I remember standing on the side you come into the ground for the whole game just down from the dug outs. The weather was reasonable, and the ground wasn’t bad.

For some reason, I specifically remember asking for a teamsheet!

It was the last game of the season for both sides, and neither had anything to play for with them both in the top 10 but too far away from the playoffs.

Despite that, I remember it being a decent game between two good sides.

They aren’t grounds I would have expected myself to do, but I did visit both Ossett Albion and Ossett Town when they existed.

I’m yet to watch them as Ossett United though.

This game was certainly more memorable than the Durham Women vs Brighton game!


22/4/19 Newcastle Benfield 0-0 West Auckland Town Brooks Mileson Memorial League Cup final (At Seaham Red Star) (West Auckland Town win 4-3 on penalties)

21/4/19 Durham Women 1-0 Millwall Lionesses Women’s Championship

 25/4/18 Horden CW 7-2 West Auckland Tunns Mark Blake Memorial Trophy Quarter-Final

24/2/18 Esh Winning 2-1 Easington Colliery Northern League Division 2

22/4/18 Durham Women 2-1 Millwall Lionesses Women’s Super League 2

21/4/18 Willington 2-0 Easington Colliery Northern League Division 2

25/4/17 Spennymoor Town 2-0 Nantwich Town Evo-Stik Northern Premier League Premier Division Play-Offs Semi-Final

24/4/17 Wheatley Hill WMC 6-0 Blackhill & Ebchester Durham Alliance Combination League Challenge Cup Group Two

22/4/17 Crook Town 1-5 Easington Colliery Northern League Division 2

25/4/16 Sunderland West End 3-4 Horden CW Wearside League

21/4/16 Easington Colliery 6-4 Darlington RA Northern League Division 2

25/4/15 Hartlepool United 2-1 Exeter City SkyBet League 2

24/4/15 South Shields 3-1 Stokesley Sports Club Northern League Division 2

22/4/15 Richmond Town 1-4 Easington Colliery Wearside League

21/4/15 Sunderland RCA 1-4 Shildon Northern League Division 1

21/4/14 Hartlepool United 2-1 Morecambe Sky Bet League 2

21/4/14 Billingham Town 0-3 Billingham Synthonia Northern League Division 1

Although I’ve only done two games on this day, I’ve done plenty of games around this date!

I’d say Easington Colliery vs Darlington RA, South Shields vs Stokesley Sports Club, Richmond Town vs Easington Colliery, Sunderland West End vs Horden CW and Hartlepool United vs Exeter City are the most memorable.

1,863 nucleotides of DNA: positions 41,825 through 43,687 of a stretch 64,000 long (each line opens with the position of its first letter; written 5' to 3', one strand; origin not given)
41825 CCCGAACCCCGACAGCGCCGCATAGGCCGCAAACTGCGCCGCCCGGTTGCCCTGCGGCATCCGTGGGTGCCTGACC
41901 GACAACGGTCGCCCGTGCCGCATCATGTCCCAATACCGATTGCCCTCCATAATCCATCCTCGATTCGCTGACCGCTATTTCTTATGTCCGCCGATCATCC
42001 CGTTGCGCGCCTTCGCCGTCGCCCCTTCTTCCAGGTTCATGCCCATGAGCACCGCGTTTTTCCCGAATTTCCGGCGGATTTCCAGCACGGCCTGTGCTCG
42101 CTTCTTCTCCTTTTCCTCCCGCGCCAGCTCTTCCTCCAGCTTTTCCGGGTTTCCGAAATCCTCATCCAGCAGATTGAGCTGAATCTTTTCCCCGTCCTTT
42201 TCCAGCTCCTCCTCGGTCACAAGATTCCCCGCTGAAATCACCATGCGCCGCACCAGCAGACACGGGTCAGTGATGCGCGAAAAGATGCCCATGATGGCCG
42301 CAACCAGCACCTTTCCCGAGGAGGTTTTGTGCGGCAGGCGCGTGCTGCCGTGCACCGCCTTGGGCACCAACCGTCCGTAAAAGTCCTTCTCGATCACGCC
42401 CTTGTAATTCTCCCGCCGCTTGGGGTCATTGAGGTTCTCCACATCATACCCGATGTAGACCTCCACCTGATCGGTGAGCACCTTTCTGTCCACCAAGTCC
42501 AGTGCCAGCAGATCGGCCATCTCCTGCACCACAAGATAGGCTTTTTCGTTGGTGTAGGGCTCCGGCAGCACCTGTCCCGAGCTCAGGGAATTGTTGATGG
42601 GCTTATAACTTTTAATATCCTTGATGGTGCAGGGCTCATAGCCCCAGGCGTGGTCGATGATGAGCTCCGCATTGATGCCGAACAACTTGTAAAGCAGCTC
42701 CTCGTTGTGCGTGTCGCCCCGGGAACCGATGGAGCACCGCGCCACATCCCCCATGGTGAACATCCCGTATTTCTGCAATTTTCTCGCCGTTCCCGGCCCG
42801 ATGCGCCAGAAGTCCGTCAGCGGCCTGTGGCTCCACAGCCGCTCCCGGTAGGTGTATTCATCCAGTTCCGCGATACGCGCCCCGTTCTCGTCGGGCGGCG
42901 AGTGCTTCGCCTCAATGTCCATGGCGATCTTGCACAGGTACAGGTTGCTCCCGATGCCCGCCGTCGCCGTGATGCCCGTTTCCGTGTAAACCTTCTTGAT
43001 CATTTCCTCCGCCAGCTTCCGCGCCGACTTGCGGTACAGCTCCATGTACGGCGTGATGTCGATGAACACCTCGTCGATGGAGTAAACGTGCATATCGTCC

The only reason Hartlepool vs Exeter is memorable is because I was in the press box at Victoria Park.

I was only 17 (I think) at the time and I was in the press box with a pen and paper while everyone else had a laptop. Thinking back, I’ve no idea why I didn’t just take a laptop!

I remember buying a programme not knowing if I would be given one (so then I ended up with two) and for some reason, I remember Christy Pym was in goal for Exeter.

Again though, I don’t remember much about the game.

I suppose me remembering more about the event and place means there is much more to football than just the action on the pitch.

Richmond vs Easington was my first trip to Richmond, and I think it was maybe the first time I watched Easington.

Busta (David Paul) was playing and the trip was only made possible as Mike Rayner offered me a lift down.

I know a few of the Easington players that day well now, and it’s fair to say I’ve watched the club a few times since!

Richmond Town simply is a ground everyone should visit, even if it is just a railed off pitch really!

South Shields vs Stokesley was memorable as it was Shields’ last game at Peterlee. I watched them all the time at Peterlee and I still have a lot of time for the club. The people who stuck by Shields in their Peterlee days are absolute diamonds and they deserve the club’s current success.

Chris Davidson was in goal for Shields that Friday night, and I think it was up there with their biggest crowds of the season. The crowd was 88. Imagine if they only got 88 nowadays!

James Talbot was also playing for Shields that day and Talla is now at Easington although he didn’t play much last season.

It was a comfortable win for Shields in the end, and they were to go on to move back to Mariners Park in the summer of 2015.

Sunderland West End vs Horden CW. Well. This was when I was part of Horden, and we travelled to West End for a late season midweek game with a very depleted squad.

However, Chris Tarn scored a sublime goal just five minutes in, and unbelievably, we went into half-time 1-4 up. The second half was somewhat of a different story, but we did superbly well to hold on for the 3-4 win.

It was probably one of the best wins during my time at Horden.

Easington vs Darlington RA was simply memorable because it had 10 goals!

Of the rest, I remember Newcastle Benfield 0-0 West Auckland last year in the Northern League Cup, and I remember Horden CW 7-2 West Auckland Tunns.

I vaguely remember the Spennymoor vs Nantwich play-off game, and I vaguely remember Crook 1-5 Easington, but I don’t really remember the rest of them.

That’s it for this week!

As I keep saying, I am looking to keep content on this site to keep me busy and you somewhat engaged/entertained (or at least that’s what I hope it does!). If you’ve any suggestions as to what you’d like me to write about (any stats pieces, opinion pieces, reviews etc), get in touch and I’ll try to get it sorted.

In the meantime, take care of yourself and others.